I meant to show y’all what the raw milk looks like when we get it. (Sorry for the bad picture!) This is a half-gallon jug, and most of the time there’s at least twice as much cream. But we ordered a bunch of milk, and got some of the lower fat stuff in addition to the higher-fat. The reason the pic is of the lower-fat? Because I made butter out of the other before I thought to get out my camera! :)
I do know that this time I got a quart of cream and a pint of half-and-half from 1.5 gallons of milk.
Anyway, this is what it looks like, and this is the half-size ladle we got to remove the cream. I’ve tried using a turkey baster–too slow, and it stirs up the milk, un-separating the cream. I’ve tried pouring off the cream, and, well, you can guess that wouldn’t work. This ladle works perfectly. I dip gently, letting the cream fill the bowl. Then I scoop off as much cream as I can get cleanly (with no milk mixed in), and set that aside for butter. After that I scoop off the rest with whatever milk comes along, and use that for half-and-half.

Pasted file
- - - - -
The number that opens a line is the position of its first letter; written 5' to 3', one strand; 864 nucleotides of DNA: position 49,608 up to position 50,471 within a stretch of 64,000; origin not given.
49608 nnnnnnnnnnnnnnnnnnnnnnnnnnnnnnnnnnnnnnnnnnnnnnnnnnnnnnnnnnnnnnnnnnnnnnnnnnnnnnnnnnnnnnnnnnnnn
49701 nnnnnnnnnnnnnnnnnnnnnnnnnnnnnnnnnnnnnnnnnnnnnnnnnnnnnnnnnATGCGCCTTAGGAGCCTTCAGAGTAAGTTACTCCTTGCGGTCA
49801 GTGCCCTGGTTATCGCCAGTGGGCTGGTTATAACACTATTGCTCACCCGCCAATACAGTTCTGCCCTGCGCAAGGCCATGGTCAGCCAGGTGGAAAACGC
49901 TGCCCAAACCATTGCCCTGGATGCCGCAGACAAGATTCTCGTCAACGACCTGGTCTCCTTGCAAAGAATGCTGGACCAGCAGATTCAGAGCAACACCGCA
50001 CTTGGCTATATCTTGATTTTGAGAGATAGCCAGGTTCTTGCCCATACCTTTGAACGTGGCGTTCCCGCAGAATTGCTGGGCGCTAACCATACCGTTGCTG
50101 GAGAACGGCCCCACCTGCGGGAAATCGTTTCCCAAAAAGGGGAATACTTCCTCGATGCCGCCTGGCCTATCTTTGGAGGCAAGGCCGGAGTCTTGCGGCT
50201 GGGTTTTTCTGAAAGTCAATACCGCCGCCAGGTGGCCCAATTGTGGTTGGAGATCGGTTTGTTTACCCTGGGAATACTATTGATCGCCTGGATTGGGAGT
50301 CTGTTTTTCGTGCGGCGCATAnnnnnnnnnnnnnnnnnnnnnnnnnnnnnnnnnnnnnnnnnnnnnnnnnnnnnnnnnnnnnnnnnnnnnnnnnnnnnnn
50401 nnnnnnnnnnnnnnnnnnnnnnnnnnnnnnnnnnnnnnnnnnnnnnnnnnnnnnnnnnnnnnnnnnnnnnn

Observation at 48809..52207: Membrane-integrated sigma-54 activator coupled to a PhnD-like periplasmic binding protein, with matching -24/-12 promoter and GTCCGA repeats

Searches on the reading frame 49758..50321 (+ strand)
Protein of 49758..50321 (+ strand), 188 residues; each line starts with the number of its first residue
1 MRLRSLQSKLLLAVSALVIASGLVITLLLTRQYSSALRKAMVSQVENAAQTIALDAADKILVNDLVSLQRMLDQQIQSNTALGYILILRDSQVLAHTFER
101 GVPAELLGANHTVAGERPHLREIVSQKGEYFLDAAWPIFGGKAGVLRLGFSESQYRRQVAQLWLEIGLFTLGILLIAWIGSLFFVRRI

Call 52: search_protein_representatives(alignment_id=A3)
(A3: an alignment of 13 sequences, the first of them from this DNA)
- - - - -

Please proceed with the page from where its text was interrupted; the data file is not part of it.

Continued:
Tweaking the Butter
It’s not very scientific to change several variables at once, but I did. Last week, my butter didn’t last well on the counter in our French butter crock. So I wondered if…
- I should have washed it better,
- Salting it would have helped, and
- Maybe it would last longer if it were cultured.
So, like the not-scientist that I am, I did all three. We shall see what happens.
Culturing the Butter
I am happy to report that the culturing worked nicely. I put the cream on top of the fridge with a tablespoon or so of Nancy’s yogurt. Next day it smelled delightful. I think I could have left it another 12 hours, really. But the butter was definitely more flavorful!
I’ll let you know how it lasts.